The temperature prevailing during the dispersion process should be below the softening point of the solid prepolymer so that the prepolymer does not agglomerate into large lumps. However, it is entirely possible to increase the temperature towards the end of the dispersion process (provided that at least a portion of the hydrophilicity of the prepolymer results from the presence of ionic groups) in order in this way to accelerate the dissolution process.

It is essential to the process according to the present invention that the water is always the continuous phase during the dispersion process. Only in this way is it possible to "dissolve" the solid at a temperature below its softening point to form a dispersion. The softening point may be determined relatively accurately by a thermomechanical dilatometer (TMD), the graphic representation of the results showing a distinct kink in the substantially linear stress-strain curve at the softening point. Softening ranges may also be determined by this method. Differential thermoanalysis (DTA) is more suitable for studying the softening ranges (R. Bonart, L. Morbitzer and H. Rinke, Kolloid-Z.u.Z. Polymere 240, 807 (1970); H. U. Herwieg, ibid 211, 34 (1966)).

In principle, the solid fragments may also be stirred during "dissolution", the water always representing the continuous phase.

The dispersion process in dependence upon the softening point of the prepolymer may be carried out at temperatures of from about 1 to 150 C., preferably from about 20 to 70 C. and, with particular preference, at about room temperature. It is generally carried out below the softening point of the solid.

The dispersion process may be assisted by emulsifiers, although this is not necessary. It may even be carried out in the presence of small quantities of solvents, such as acetone.

After dispersion of the plastics precursors according to the present invention, the isocyanate groups present naturally enter into a chain-extending reaction with the water. This chain-extending reaction may be accelerated by increasing the temperature of the dispersion of the plastics precursor. However, it is particularly preferred to carry out chain-extension after dispersion of the plastics precursors by means of a chain-extending agent which is soluble in water and which is more reactive than water to isocyanate groups. Chain-extending agents of this type are, in particular, water-soluble diamines containing two isocyanate-reactive groups, such as ethylene diamine, hexamethylene diamine or 1-amino-3,3,5-trimethyl-5-aminomethyl cyclohexane (IPDA). Hydrazine, for example in the form of hydrazine hydrate, may also be used as the chain-extending agent. It is also possible in principle to use water-soluble polyamines of higher functionality, for example diethylene triamine, in cases where it may be desired to branch the dispersed plastics. The chain-extending agents are preferably added after dispersion to ensure that the spontaneous addition reaction between the isocyanate groups and the isocyanate-reactive groups of the chain-extending agent do not impede or prevent dispersion. The chain-extending agents are preferably added in such quantities that the equivalent ratio between isocyanate groups and isocyanate-reactive groups of the chain-extending agent is from about 1:1 to 3:1, preferably from about 1.1:1 to 1.5:1. This chain-extending reaction of the dispersed plastics precursors is preferably carried out at room temperature.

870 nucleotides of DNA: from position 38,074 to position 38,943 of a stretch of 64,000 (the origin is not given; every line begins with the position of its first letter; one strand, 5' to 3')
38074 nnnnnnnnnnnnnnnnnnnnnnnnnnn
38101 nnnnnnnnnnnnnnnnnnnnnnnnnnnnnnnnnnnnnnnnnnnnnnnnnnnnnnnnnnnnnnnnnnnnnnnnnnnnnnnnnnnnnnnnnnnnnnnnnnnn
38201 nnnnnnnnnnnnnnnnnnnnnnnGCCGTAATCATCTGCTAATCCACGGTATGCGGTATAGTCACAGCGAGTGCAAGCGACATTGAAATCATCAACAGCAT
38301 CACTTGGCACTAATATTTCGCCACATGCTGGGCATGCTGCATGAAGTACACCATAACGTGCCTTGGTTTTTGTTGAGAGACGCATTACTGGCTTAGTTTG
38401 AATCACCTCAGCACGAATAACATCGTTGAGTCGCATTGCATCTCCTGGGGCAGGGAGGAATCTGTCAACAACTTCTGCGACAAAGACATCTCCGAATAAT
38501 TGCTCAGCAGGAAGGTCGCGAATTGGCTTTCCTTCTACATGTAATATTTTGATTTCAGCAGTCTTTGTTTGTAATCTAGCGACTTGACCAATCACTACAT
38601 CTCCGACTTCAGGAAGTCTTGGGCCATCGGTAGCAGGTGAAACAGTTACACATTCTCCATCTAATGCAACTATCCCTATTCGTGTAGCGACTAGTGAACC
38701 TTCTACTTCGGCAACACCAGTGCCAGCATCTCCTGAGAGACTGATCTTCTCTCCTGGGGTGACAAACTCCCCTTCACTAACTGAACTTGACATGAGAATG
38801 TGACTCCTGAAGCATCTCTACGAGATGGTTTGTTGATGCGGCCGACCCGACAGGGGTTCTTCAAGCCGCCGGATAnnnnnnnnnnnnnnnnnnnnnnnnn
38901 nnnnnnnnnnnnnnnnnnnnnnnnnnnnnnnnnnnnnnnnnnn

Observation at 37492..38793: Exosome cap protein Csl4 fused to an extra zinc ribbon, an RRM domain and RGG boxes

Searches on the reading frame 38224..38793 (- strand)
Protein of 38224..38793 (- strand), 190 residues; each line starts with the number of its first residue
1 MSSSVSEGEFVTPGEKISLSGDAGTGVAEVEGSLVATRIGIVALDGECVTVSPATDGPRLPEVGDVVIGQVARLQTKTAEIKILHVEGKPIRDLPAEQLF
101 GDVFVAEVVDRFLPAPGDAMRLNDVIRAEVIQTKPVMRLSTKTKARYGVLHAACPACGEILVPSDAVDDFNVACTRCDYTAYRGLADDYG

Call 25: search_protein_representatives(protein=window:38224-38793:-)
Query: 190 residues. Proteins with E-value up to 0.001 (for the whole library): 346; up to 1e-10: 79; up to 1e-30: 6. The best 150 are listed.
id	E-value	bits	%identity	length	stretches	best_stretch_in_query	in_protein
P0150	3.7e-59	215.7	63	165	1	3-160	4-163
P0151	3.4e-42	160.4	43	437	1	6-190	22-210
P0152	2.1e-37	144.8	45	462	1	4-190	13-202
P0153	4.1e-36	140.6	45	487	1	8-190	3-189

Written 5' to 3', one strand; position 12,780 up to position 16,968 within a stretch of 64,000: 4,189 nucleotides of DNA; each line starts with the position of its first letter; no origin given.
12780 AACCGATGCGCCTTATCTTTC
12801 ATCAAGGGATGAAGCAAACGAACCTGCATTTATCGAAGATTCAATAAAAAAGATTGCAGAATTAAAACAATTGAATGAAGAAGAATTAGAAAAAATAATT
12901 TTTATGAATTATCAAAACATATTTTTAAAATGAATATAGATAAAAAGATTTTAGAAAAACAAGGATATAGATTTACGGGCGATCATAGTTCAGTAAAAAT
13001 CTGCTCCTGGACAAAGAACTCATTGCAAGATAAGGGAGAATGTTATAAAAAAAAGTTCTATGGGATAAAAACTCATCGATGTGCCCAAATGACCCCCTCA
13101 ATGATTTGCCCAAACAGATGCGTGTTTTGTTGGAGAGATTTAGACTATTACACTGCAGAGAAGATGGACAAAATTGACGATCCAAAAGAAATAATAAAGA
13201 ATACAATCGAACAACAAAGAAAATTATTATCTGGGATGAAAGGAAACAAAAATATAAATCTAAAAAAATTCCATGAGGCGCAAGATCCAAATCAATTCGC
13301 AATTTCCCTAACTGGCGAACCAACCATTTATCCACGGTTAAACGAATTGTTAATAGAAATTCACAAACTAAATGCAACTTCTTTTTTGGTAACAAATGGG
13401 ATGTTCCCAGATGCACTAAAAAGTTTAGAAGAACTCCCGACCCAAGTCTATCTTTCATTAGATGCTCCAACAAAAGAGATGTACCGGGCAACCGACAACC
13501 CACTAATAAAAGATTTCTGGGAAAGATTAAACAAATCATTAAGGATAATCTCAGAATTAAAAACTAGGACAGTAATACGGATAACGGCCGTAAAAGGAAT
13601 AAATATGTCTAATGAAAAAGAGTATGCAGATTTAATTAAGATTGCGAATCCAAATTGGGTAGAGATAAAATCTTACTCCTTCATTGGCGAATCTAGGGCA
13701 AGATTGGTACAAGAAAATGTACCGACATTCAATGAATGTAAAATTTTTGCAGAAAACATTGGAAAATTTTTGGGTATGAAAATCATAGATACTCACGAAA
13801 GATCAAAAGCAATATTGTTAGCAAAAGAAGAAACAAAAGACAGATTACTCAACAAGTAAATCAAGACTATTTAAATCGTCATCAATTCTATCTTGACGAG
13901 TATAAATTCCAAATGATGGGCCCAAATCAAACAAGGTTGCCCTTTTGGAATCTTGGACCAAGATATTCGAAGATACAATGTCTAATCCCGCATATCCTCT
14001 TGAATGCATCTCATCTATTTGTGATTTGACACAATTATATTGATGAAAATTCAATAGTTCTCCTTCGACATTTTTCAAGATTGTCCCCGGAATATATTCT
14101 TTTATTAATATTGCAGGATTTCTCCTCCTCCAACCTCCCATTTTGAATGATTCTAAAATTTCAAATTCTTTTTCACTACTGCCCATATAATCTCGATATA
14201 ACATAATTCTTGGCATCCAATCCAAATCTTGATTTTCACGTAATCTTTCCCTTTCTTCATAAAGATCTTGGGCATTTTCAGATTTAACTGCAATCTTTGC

In principle, it is, of course, also possible to introduce reactive centers, particularly olefinic compounds (for example in accordance with U.S. Pat. No. 4,123,423) into the plastics precursors according to the present invention by using suitable synthesis components, so that plastics dispersed in water and cross-linkable by UV-light are ultimately obtained.

The conventional cross-linking agents, such as melamine resins or formaldehyde, or other auxiliaries and additives, such as the conventional thickeners or fillers, may also be added to the plastics dispersions obtainable in accordance with the present invention.

The plastics dispersions obtained by the process according to the present invention, i.e. above all polyurethane-urea dispersions, may be used in a variety of different fields. For example, they may be used for dressing leather and for coating a variety of different materials, including textiles. In this case, they may be used, for example, as a surface coating. Other significant applications are as adhesives or lacquers. Further possible applications are, for example, as glass-fiber sizes, dispersion aids and in the impregnation of fibers and textiles. These products may also be regarded as additives for plastics dispersions or as binders, for example for cork or wood powder, glass fibers, asbestos, paper-like materials, plastics or rubber waste and ceramic materials.